Wednesday, March 17, 2010


I have always dreamed of seeing Pina Bausch dancing on stage. Last year on the 30th of June Pina Bausch died, and an entire world died with her. Pina Bausch was a gentle soul who talked about love and tenderness with the same passion she described violence and brutality. Dance became life itself, just more real, more intense, strange and beautiful, the way only Pina saw it.

Bausch's oeuvre explores memories, questions of identity and the difficulty of human understanding. Frequently, she thematizes the difficulty of relations between the sexes.

"It is about life and about finding a language to describe life," she said. The choreographer, on the whole, usually avoided pinning down or labeling her creations, preferring to let her audiences make up their minds.

Her first works were criticized by traditional ballet fans. She became notorious for having her company dance on dirt, on leaves, in ankle-deep water, as well as for bringing them into direct contact with the audience.

Bausch was famed for her collaborative way of working. She would start by directing a barrage of questions at her dancers, who would respond with words, gestures, and improvised dance. "I'm not interested in how people move, but what moves them," she once famously stated.

"Even the restaurant in our hotel was highly interesting for me. My parents had to work a great deal and weren’t able to look after me. In the evenings, when I was actually supposed to go to bed, I would hide under the tables and simply stay there. I found what I saw and heard very exciting: friendship, love, and quarrels—simply everything that you can experience in a local restaurant like this. I think this stimulated my imagination a great deal. I have always been a spectator. Talkative, I certainly wasn’t. I was more silent."

"I was ravenous to learn and to dance. That is why I applied for a scholarship from the German academic exchange service for the USA. And I did in fact receive it. Only then did it become clear what that meant: traveling by ship to America, aged 18 years, all alone, without being able to speak a word of English. My parents took me to Cuxhaven. A brass band was playing as the ship was setting off and everybody was crying. Then I went onto the ship and waved. My parents were also waving and crying. And I was standing on the deck and crying too; it was terrible. I had the feeling we would never see each other again."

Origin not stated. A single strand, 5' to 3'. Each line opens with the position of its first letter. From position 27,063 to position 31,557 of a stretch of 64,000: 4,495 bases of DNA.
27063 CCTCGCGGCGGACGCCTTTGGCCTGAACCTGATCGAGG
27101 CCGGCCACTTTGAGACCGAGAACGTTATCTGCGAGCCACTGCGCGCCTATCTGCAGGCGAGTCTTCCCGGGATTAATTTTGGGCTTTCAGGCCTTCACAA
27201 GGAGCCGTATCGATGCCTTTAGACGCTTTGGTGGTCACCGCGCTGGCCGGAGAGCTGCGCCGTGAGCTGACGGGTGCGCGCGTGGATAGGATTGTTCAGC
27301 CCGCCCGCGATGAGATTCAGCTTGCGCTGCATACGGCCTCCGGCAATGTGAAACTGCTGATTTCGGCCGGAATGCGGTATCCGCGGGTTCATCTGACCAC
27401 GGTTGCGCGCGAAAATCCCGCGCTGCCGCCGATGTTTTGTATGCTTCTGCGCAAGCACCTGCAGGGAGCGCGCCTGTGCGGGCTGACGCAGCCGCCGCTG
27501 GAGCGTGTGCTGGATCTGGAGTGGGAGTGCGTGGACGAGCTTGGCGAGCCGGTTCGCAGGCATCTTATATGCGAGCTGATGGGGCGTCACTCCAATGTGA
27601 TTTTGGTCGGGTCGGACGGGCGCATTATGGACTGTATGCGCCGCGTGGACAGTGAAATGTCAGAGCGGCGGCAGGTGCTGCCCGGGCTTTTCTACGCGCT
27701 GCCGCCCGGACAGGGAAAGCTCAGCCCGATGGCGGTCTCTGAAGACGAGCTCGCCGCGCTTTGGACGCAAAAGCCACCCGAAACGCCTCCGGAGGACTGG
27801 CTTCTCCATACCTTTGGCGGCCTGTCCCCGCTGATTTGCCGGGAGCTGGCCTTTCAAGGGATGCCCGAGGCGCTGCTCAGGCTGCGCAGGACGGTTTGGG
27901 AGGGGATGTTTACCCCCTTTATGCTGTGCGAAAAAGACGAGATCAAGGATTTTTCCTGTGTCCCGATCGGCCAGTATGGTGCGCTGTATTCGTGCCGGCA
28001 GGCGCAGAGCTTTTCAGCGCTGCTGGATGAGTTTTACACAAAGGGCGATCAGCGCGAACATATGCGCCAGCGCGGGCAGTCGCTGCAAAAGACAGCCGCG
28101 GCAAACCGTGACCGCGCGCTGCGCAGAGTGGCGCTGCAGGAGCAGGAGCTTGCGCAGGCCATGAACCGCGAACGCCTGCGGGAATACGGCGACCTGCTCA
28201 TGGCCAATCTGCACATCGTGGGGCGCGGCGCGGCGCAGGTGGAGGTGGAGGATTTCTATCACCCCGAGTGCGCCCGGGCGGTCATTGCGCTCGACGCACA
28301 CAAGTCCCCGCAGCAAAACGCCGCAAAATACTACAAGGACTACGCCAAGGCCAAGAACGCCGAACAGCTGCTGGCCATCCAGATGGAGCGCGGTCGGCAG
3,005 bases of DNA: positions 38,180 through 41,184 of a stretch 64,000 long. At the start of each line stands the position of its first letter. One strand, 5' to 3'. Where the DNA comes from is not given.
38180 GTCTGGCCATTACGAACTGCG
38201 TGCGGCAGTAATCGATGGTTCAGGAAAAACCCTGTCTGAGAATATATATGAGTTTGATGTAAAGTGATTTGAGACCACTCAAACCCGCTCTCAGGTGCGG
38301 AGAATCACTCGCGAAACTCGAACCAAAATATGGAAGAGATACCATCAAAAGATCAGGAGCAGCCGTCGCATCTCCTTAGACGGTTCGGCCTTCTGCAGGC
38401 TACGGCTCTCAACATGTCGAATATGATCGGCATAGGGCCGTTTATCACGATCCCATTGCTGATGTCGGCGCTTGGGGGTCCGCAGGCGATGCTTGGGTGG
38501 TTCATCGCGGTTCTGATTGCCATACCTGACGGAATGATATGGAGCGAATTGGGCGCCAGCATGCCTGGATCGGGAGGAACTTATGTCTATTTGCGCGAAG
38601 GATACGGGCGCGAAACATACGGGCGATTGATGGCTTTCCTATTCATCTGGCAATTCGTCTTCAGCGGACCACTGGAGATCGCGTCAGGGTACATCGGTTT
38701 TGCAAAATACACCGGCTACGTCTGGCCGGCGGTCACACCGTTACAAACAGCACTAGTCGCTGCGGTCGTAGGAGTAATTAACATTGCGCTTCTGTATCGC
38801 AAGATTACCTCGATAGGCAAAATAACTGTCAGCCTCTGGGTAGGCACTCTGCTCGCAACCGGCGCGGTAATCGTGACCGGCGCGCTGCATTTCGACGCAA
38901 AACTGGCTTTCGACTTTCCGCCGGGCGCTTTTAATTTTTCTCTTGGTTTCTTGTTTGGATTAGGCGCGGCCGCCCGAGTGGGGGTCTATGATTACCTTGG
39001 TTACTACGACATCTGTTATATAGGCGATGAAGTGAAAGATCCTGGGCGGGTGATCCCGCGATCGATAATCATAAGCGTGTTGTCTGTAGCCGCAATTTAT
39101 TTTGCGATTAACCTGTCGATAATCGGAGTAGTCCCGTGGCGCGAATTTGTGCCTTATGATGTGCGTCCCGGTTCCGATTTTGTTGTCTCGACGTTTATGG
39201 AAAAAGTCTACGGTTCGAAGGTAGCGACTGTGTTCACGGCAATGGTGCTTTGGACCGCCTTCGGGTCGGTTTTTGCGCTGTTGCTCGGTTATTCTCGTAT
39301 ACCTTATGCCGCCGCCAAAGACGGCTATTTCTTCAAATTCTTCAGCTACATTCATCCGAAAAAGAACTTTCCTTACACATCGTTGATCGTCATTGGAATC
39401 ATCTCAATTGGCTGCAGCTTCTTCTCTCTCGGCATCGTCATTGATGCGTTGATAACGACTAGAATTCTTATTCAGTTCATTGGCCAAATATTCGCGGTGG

"For example, the curtain rises, a wall–the wall tumbles, a crash–dust: how do dancers react to this? Or you come into the auditorium: a meadow, smell of grass, mosquitoes; everything that happens is very quiet. Water: it reflects, it splashes, it makes noises. Clothes become wet and stick to the body. Or: Snow is falling; it might also be blossoms… Each new piece is a new world."

"It is a special and beautiful coincidence that I have been living and working in Wuppertal for over 30 years, in a town that I have known since my childhood. I like being in this town, because it is an everyday town, not a Sunday town. Our rehearsal room is the Lichtburg, a former cinema from the 50s. When I go into the Lichtburg, past a bus stop, then I see almost daily many people who are very tired and sad. And these feelings too are captured in our pieces."

"I once said, ‘I’m not interested in how people move but what moves them.’ This sentence has been quoted many times; it is still true up to the present day."

"I have travelled a long way. Together with my dancers, and with all the people I am working with. I have had so much luck in my life, above all through our journeys and friendships. This I wish for a lot of people: that they should get to know other cultures and ways of life. There would be much less fear of others, and one could see much clearer what joins us all. I think it is important to know the world one lives in."

No comments:

Related Posts Plugin for WordPress, Blogger...